Review first published by TwitchFilm
Straddling the grey area between found footage and faux documentary, The Atticus Institute purports to investigate the events leading to the sudden closure of an underfunded centre for parapsychological research in 1976, and the disappearance, maybe even demise, of its founder Dr Henry West (William Mapother).
Present-day interviews with West’s former colleagues and family as well as with the government personnel who became involved in the case are interspersed with footage documented at the time. The picture that emerges is of a group of young, committed ‘fringe’ scientists slowly building statistical evidence of paranormal abilities in their test subjects, despite setbacks from the occasional fraudster.
Seeking their own miracle worker to rival the Soviet Union’s Nina Kulagina, they eventually find one in Judith Winstead (Rya Kihlstedt), a schoolmarmish fortysomething brought into the Institute and then essentially abandoned by her older sister. Judith’s unassuming, if eccentric, exterior conceals physics-defying powers of psychokinesis and clairvoyance that are off the scale. But as Judith’s behaviour becomes more disturbed, and her abilities more frightening, the government is alerted and quickly moves in with its own malign agenda, leaving a horrified West to hover on the sidelines, dreading the turn that events are rapidly taking.
Chris Sparling is probably best known for writing Rodrigo Cortés’ contractor-in-a-coffin thriller Buried (2010), which he followed up with his similarly claustrophobic screenplay for David Brooks’ ATM (2012). However, his latest script, which he has also directed, is closer in spirit to the clash of science and the supernatural in Cortés’ later Red Lights (2012). It also reinvigorates the stale tropes of found footage by mixing its media and merging several subgenres: not just the in-camera devilry of Paranormal Activity (2007), but also the female possession of The Exorcist (1973), and the period-paranoia revisionism and military occult adventurism of Banshee Chapter (2013), Stormhouse (2011) and even The Men Who Stared At Goats (2009).
The result is an undeniably creepy confection in which Cold Warriors struggle to comprehend, contain and control an enemy far more dangerous than any Red Army, as those civilians present look on in increasing horror at the ensuing clash of ill wills. Sparling establishes the powers of the entity within Judith through an incremental series of set-pieces whose very simplicity only adds to their unnerving quality, crafting an effective – if somewhat familiar – demonic chiller. Yet it is for its broader geopolitical subtext that The Atticus Institute stands out. For as the good doctor and his benign, idealistic institution are infiltrated and taken over, not so much by the devil in Miss Winstead as by the malevolent, corrupting forces of the US military-industrial complex, intent on ‘weaponising’ Judith’s immense powers, we see a malicious destructiveness infecting everyone.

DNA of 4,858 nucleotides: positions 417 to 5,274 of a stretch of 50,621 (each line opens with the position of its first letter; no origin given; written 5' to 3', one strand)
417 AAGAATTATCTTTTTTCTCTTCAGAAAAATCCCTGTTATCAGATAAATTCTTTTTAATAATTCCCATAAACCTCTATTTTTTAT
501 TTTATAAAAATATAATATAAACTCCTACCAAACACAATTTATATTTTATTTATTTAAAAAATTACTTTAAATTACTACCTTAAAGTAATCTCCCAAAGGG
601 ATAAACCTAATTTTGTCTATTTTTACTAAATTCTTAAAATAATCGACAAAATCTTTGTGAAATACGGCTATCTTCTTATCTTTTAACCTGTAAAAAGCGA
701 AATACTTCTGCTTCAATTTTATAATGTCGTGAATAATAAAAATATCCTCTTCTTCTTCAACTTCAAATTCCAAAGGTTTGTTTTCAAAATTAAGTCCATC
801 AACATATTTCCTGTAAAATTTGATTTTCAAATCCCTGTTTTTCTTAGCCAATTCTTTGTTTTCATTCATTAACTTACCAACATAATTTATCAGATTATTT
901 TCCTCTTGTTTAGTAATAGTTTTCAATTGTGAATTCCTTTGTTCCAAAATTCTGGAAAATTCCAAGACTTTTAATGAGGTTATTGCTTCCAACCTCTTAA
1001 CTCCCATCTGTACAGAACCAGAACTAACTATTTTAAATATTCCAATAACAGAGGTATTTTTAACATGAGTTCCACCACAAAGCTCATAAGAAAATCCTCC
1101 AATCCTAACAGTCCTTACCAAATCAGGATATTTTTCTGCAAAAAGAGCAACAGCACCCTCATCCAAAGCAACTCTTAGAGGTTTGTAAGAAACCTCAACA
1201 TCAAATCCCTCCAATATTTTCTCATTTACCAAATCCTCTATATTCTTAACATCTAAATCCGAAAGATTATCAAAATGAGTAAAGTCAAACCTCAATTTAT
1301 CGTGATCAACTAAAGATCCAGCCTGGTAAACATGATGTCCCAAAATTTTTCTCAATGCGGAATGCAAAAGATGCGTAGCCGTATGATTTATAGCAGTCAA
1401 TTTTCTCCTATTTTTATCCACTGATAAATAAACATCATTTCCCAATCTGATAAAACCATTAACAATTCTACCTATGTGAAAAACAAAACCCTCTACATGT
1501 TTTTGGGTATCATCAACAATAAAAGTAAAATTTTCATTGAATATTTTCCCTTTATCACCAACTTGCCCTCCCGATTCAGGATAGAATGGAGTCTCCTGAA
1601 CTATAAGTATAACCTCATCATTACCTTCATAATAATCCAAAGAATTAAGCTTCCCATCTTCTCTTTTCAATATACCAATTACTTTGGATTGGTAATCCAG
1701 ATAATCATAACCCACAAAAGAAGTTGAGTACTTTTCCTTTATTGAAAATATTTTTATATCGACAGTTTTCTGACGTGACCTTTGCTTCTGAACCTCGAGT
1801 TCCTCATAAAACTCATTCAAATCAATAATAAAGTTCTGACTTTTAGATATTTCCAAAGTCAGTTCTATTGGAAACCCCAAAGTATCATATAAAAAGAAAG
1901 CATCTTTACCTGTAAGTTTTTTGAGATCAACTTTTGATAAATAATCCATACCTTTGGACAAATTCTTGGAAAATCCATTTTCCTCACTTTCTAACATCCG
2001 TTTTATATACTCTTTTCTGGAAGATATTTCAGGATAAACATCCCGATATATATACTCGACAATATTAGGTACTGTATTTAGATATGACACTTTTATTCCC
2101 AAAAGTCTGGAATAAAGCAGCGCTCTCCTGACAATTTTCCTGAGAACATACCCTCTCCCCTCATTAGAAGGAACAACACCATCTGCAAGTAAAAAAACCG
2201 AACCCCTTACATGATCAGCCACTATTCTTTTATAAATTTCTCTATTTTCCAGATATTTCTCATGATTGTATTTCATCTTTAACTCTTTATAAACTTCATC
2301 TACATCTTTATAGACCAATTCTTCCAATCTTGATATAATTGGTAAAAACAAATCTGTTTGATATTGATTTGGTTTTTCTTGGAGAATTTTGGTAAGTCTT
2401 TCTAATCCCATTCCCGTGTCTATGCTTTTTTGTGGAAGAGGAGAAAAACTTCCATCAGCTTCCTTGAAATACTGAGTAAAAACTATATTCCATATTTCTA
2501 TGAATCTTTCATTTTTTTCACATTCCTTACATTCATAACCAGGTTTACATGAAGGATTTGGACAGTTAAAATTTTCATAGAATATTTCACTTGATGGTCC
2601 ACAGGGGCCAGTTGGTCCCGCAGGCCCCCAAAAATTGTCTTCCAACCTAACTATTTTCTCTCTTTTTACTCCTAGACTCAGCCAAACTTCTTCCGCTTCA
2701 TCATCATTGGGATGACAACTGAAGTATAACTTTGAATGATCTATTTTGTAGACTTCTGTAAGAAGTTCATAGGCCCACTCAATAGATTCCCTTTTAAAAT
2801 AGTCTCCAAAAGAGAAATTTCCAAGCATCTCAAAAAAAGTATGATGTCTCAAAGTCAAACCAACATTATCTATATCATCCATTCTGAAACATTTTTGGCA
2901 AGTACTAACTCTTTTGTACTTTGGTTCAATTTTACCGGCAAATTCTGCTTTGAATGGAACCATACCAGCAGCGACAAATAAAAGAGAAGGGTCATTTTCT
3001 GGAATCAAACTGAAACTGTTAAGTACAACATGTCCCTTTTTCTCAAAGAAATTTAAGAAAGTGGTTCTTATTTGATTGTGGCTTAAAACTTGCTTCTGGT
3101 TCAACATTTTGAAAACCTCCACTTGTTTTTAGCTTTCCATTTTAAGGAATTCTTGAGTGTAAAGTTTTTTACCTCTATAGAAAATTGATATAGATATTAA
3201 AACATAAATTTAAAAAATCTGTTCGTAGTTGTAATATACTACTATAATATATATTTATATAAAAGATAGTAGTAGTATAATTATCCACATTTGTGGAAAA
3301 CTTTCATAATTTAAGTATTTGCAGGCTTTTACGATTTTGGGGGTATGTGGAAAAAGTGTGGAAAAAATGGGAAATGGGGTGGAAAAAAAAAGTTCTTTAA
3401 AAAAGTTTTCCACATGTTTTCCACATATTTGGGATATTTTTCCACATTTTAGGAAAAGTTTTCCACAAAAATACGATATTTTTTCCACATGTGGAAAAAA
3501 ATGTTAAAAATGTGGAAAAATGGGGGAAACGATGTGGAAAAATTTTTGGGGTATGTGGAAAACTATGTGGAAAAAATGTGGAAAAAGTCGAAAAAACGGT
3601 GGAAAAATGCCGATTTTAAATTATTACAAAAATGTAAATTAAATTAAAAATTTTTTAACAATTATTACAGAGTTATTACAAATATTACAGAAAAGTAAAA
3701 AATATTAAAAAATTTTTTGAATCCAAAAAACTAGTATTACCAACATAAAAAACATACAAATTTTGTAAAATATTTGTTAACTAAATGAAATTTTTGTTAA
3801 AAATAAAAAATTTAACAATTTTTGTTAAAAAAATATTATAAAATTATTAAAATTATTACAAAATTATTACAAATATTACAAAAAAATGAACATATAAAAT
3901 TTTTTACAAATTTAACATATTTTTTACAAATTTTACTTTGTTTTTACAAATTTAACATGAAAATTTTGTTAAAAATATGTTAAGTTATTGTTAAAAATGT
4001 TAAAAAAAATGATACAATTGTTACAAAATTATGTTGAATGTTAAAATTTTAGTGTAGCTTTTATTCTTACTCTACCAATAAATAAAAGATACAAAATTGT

The methods that Defense Intelligence Agent Robert Koepp (Franklin Dennis Jones) uses against Judith – the restraints, the sack placed over the head, the sleep deprivation, the electric shocks, the music torture – are all painfully familiar from their use in interrogations documented in the Noughties. In this way Sparling offers, through the backdoor of genre thrills, an allegorical commentary on how easily West – not to mention the West – can be corrupted and turned into an agent of evil when the State resorts to improper and illegal practises, with the innocent always suffering the direst consequences in the end.
The Atticus Institute may be a fiction set some 40 years ago, during an East-West conflict that was even then characterised as a battle between good and evil – but much as the survivors of the film’s events remain troubled and haunted by them to this day, we too see the harrowing legacy created by opposing sides that mirror each other’s worst excesses, and we get a literal answer to the question of what keeps possessing the US to conduct itself the questionable way it does in war, whether Cold or on Terror.